Demo delay bylaw, overlay district creation among Montague Town Meeting considerations

Staff Writer
Published: 5/5/2022 2:48:13 PM
Modified: 5/5/2022 2:46:42 PM

MONTAGUE — The addition of an assistant town administrator, implementation of Smart Growth Overlay Districts and adoption of a demolition delay bylaw highlight a hefty 36-item warrant set to come before Annual Town Meeting voters on Saturday.

The meeting will convene at 8:30 a.m. in the auditorium at Turners Falls High School. Masks will not be required, but a suggestion remains in place for those who attend. The full warrant can be viewed at

The total operating budget for fiscal year 2023 is requested at roughly $11.18 million, a 3.77% increase over fiscal year 2022.

Assistant town administrator

The potential addition of an assistant town administrator has been particularly controversial during budget negotiations in anticipation of Town Meeting. Budgeted at $86,924 for FY23 as part of an $118,781 budget increase that also accounts for the potential addition of a part-time administrative assistant, the addition of an assistant town administrator would be a primary contribution to the proposed $313,510 Selectboard budget request — a 61% increase — approved by majority at a joint Finance Committee and Selectboard meeting March 23.

Town Administrator Steve Ellis previously framed the need to create the new position as a matter of both the Selectboard and himself being overextended. He said in November that there are several “executive-level tasks that crosscut across departments” and that an assistant would help shoulder the load.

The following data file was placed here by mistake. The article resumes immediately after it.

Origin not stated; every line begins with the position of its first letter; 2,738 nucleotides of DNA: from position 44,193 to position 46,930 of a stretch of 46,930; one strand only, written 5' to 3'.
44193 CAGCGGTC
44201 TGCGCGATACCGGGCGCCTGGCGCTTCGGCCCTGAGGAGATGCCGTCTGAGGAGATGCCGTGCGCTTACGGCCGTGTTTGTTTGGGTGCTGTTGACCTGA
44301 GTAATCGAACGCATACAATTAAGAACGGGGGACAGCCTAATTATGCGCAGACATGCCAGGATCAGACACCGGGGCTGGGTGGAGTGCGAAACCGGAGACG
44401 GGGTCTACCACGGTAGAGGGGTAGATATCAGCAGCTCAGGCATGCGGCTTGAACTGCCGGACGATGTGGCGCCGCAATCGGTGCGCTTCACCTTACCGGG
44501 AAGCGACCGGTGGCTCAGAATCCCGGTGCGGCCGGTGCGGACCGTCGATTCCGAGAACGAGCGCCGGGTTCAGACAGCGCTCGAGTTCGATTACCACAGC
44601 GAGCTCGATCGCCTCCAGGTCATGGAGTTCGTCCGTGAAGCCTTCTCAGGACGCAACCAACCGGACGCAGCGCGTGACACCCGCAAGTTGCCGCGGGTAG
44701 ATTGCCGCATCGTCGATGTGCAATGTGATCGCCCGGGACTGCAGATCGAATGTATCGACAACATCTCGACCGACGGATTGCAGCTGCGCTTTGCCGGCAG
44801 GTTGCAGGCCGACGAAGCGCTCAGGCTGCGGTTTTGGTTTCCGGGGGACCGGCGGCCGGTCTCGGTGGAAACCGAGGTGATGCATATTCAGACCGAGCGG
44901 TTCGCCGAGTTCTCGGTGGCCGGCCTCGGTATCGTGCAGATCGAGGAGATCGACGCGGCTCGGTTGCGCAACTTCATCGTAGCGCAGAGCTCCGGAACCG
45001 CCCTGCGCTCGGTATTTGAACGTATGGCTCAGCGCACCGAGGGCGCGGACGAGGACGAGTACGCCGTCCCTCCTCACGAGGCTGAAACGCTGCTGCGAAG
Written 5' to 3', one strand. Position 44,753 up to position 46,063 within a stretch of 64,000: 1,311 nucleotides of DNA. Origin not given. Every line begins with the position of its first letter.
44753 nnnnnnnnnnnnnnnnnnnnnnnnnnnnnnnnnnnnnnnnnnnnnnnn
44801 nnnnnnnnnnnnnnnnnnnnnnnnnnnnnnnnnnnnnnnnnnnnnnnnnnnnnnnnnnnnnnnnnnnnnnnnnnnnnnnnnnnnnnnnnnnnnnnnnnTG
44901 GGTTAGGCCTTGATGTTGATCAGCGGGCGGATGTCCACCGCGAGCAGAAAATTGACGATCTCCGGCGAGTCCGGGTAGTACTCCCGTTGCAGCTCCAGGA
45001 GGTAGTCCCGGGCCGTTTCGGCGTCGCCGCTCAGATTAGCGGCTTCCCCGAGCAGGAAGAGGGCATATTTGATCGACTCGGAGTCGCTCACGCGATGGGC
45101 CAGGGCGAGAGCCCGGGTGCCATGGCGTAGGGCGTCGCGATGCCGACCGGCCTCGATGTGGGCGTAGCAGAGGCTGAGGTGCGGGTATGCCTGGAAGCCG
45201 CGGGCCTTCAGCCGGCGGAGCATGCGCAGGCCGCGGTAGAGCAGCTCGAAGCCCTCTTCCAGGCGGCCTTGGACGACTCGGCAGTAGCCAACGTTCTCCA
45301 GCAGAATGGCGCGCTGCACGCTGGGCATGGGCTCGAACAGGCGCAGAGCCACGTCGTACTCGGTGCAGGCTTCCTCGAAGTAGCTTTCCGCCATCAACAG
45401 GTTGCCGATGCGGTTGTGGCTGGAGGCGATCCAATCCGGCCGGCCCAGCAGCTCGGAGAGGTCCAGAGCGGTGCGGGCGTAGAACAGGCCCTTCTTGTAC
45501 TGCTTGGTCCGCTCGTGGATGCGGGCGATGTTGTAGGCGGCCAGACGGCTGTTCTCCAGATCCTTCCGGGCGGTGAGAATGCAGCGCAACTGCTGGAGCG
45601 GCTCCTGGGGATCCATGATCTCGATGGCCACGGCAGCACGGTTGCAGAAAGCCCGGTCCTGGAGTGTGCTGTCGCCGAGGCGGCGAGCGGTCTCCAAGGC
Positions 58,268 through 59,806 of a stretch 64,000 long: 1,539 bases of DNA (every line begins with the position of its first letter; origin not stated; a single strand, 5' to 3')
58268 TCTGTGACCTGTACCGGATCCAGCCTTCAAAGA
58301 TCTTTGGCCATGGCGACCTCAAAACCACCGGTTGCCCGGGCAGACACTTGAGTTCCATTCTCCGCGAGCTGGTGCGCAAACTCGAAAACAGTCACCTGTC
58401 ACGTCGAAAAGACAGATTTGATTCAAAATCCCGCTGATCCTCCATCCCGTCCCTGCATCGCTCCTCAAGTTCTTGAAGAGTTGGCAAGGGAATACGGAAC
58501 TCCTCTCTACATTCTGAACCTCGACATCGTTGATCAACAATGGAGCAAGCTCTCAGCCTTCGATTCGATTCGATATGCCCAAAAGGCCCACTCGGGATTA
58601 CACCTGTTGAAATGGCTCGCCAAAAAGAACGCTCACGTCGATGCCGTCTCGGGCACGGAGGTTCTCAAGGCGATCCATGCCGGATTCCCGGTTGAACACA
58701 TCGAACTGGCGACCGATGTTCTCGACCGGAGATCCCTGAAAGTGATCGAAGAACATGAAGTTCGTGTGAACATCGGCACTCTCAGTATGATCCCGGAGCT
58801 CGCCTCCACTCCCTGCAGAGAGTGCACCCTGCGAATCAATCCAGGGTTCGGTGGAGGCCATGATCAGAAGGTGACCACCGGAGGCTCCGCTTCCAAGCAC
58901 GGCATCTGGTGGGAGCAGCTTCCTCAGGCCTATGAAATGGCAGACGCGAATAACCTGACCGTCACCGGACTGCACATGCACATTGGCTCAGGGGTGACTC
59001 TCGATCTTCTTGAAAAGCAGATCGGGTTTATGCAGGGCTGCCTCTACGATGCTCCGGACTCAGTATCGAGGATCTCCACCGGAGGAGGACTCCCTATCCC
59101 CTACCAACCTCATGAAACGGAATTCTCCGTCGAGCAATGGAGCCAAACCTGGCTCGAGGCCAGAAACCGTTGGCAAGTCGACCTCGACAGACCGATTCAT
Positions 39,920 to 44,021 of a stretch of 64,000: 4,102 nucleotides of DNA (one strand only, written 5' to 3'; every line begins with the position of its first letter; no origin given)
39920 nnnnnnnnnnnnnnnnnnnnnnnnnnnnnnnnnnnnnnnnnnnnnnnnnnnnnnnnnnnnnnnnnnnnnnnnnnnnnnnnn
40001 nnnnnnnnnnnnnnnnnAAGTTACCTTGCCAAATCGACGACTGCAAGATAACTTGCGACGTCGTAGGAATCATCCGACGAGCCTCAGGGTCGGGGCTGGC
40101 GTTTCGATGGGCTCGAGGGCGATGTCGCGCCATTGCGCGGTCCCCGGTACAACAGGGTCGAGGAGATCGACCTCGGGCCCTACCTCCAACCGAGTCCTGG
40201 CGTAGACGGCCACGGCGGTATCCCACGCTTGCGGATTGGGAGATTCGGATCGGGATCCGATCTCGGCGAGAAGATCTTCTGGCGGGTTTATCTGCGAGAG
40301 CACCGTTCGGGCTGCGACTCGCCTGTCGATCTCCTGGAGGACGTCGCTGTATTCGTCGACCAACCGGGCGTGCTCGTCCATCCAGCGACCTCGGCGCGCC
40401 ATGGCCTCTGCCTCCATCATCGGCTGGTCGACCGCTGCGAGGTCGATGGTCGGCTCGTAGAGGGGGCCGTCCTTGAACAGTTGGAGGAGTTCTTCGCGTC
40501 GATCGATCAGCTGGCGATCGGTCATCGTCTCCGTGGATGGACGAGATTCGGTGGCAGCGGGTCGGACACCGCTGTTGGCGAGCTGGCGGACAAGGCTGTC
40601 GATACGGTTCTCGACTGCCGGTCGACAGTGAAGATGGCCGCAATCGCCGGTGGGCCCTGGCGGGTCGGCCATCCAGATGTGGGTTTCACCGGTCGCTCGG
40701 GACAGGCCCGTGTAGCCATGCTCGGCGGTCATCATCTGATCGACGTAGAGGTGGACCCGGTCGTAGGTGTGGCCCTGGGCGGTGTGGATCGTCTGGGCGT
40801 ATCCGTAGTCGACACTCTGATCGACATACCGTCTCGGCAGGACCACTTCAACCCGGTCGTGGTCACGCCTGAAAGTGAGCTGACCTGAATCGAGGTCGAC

“We’re really looking to address what are not sudden and episodic issues with the functional capacity of the Selectboard’s office, but really looking at longstanding gaps in functional capacity,” Ellis said during a public informational session on April 11. “We want to be able to shift to a more strategic and proactive approach to business.”

Specifically, the duties of an assistant town administrator would include community and economic development, capital and infrastructure planning, facilities planning and management, Americans with Disabilities Act (ADA) compliance coordination, construction procurement, grant and contract management, business marketing and outreach, and committee support. Ellis also suggested the assistant could double as a clerical assistant in a limited capacity.

Smart Growth Overlay Districts

Another topic that has been contested during public hearings and Selectboard meetings, presented in Article 32, is the prospect of adopting Smart Growth Overlay Districts at First Street and the former Railroad Salvage site at 11 and 15 Power St. that would allow for mixed-income housing development.

Smart Growth Overlay Districts, defined by Massachusetts General Law as “dense residential or mixed-use smart growth zoning districts, including … affordable housing units … in areas of concentrated development such as existing city and town centers, and in other highly suitable locations,” would be funded by an up-front state payment of $75,000 with an additional $3,000 per unit, as long as at least 20% of the residential units developed are classified as “affordable.” The zoning change would provide developers with increased flexibility, rather than rescind existing zoning provisions.